Previous research had found Bennu to be a “rubble pile” of rocks assembled from the breakup of a larger body. Many of these rocks appear to be rich in hydrated minerals, a sign that its parent body was rich in water.
Now, scientists are also finding signs that the asteroid is rich in carbon, including minerals that must have formed in hydrothermal systems beneath the surface of the parent asteroid.
That means that it not only had carbon, but was hot enough to have liquid water, says Hannah Kaplan, a spectroscopist at NASA Goddard Space Flight Center, and first author of one of six papers describing the latest findings in the journals Science and Science Advances.
Not that the water was on the surface. “We are talking about something occurring in the interior of the body,” she says.
The telltale minerals, Kaplan says, are carbonates, which her team discovered by looking for their spectroscopic features in close-up images of Bennu’s surface. “I found places where I was quite convinced that this was carbonate,” she says.
At the same time, other scientists were noticing bright streaks in high-resolution images of some of the asteroid’s boulders that appear to be veins of carbonates, up to a metre long and several centimetres wide.
These veins, Kaplan says, appear to be relics of the parent body’s internal plumbing, now broken up, jumbled together, and visible on Bennu. They also appear to date from very early in Solar System history, when the parent body had enough internal heating from short-lived radioisotopes to still be hot enough for hydrothermal systems to form.
Nor are carbonate minerals the only carbon-bearing materials scientists are seeing on Bennu. There are also organic materials, discovered from the spectroscopic signature of their carbon-hydrogen bonds, says Amy Simon, a planetary scientist also at NASA Goddard, and first author of another of the new papers.
What exactly these materials are is uncertain, but Kaplan notes that a lot of meteorites collected on Earth are rich in what she calls “organic gunk”. You can extract it from them and get a solid dark substance, somewhat like asphaltite, a naturally occurring mineral akin to asphalt, she says.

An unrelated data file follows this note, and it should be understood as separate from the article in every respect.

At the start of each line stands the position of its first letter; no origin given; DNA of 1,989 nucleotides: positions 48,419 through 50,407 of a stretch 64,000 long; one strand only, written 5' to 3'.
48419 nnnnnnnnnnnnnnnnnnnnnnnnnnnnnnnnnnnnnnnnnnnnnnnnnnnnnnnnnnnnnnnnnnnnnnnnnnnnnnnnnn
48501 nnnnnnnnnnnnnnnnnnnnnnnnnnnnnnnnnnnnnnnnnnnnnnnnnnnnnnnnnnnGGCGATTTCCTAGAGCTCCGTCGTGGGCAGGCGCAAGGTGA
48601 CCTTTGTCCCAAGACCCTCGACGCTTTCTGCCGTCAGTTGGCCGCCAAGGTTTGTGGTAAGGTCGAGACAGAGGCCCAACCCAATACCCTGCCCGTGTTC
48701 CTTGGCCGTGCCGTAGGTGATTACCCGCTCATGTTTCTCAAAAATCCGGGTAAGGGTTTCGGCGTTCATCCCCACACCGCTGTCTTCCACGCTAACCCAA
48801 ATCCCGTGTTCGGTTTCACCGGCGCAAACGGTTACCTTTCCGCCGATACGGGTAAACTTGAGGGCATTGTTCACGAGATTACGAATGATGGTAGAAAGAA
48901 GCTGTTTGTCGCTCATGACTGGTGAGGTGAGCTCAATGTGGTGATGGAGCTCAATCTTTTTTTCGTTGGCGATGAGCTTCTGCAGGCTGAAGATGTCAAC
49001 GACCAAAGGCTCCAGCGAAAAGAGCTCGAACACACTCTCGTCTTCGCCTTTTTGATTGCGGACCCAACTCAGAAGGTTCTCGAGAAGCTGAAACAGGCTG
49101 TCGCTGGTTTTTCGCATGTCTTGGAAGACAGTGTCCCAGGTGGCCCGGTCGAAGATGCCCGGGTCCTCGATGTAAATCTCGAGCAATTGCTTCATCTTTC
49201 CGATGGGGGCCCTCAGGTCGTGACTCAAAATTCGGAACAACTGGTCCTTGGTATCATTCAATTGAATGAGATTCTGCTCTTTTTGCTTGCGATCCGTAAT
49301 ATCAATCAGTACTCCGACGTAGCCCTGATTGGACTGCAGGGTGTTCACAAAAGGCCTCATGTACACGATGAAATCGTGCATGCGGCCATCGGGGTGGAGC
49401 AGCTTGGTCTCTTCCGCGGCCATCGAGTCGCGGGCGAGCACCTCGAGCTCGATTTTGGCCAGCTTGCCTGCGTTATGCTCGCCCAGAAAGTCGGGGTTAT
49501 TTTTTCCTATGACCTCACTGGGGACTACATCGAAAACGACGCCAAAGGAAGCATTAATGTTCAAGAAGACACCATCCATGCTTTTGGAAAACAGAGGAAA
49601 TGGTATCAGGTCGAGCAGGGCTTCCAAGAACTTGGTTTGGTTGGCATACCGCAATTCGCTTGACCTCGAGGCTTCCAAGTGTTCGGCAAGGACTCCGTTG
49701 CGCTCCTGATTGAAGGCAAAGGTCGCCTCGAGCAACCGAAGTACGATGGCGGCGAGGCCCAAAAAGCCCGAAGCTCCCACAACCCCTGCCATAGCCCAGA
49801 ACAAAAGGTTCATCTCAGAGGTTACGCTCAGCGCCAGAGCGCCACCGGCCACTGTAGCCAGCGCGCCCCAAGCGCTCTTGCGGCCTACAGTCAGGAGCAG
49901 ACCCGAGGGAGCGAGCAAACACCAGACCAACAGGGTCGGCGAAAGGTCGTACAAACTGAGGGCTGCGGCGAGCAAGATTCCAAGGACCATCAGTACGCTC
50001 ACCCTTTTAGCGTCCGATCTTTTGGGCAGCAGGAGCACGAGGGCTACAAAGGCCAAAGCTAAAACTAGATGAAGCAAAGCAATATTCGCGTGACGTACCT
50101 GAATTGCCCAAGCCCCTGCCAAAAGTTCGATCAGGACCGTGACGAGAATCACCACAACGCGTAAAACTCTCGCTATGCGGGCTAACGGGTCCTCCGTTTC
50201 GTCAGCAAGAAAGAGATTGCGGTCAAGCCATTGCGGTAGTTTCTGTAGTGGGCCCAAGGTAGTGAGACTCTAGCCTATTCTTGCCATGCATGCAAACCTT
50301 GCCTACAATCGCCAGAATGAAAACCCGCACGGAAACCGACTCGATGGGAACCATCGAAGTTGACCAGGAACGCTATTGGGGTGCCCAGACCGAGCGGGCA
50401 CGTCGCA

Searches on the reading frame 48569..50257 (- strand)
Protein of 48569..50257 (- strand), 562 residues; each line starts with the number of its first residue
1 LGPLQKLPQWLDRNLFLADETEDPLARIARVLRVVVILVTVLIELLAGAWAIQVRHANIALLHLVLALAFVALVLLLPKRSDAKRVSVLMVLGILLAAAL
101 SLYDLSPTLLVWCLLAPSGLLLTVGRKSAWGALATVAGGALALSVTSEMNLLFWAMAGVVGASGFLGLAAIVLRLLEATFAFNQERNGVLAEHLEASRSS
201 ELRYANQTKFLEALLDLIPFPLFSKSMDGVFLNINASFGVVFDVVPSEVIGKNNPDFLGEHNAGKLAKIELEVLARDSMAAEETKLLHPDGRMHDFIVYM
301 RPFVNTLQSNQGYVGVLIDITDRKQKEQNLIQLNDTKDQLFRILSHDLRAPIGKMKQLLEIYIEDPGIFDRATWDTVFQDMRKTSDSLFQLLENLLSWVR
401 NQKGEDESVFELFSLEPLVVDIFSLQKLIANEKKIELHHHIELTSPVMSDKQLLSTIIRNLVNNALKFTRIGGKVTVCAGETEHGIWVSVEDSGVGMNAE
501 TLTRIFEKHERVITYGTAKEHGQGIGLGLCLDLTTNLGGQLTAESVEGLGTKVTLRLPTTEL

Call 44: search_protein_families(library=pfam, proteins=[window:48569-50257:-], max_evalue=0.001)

This is important because asteroids are thought to be a possible source for the Earth’s organic materials, including important precursors to life, such as amino acids.
OSIRIS-REx’s primary mission is to return a sample of the asteroid to Earth for study in the world’s finest laboratories, so finding such materials on Bennu could be extremely useful to understanding how our planet became habitable.
And happily, says Simon, these materials appear to be scattered all across Bennu’s surface, rather than clustered in small areas.
That means anywhere OSIRIS-REx can safely land to pick up a sample is likely to be a good site, without mission controllers having to choose between getting the materials scientists want and risking an excessively dangerous landing.
Another study in the new set of papers found that Bennu’s boulders behave unusually as they cool when Bennu’s rotation cycles them from day into night.
Oddly, says Humberto Campins, a planetary scientist at the University of Central Florida, Orlando, who was a co-author on three of the new papers, the largest boulder on Bennu’s surface appears to respond to this daily heating and cooling more like beach sand than a normal boulder.
On Earth, he says, if you were to go to the beach shortly after sunset and lean against a big rock, you would find it to be pleasantly warm while the sand is cool – a hallmark of the difference between the rates at which small particles and large rocks warm and cool. “[But] on Bennu,” he says, “the biggest rock behaves like loose sand, and the smaller [ones] behave like rocks.”
Why is an open question. “Maybe the big ones are porous and the small ones are more compact,” he says. “The point is the thermal behaviour is different from what we expected.”
All told, he says, Bennu is proving to be a treasure trove of information. Though, he adds, “of course, we will know more when we bring back that sample”.
And that while that sample can’t get back to Earth before 2023, collecting it is the next goal, planned for later this month, on 20 October.
If it works, expect a big cheer from mission control. If not, NASA has backup plans to attempt as many as three sample-collection efforts.
Richard A Lovett
Richard A Lovett is a Portland, Oregon-based science writer and science fiction author. He is a frequent contributor to Cosmos.
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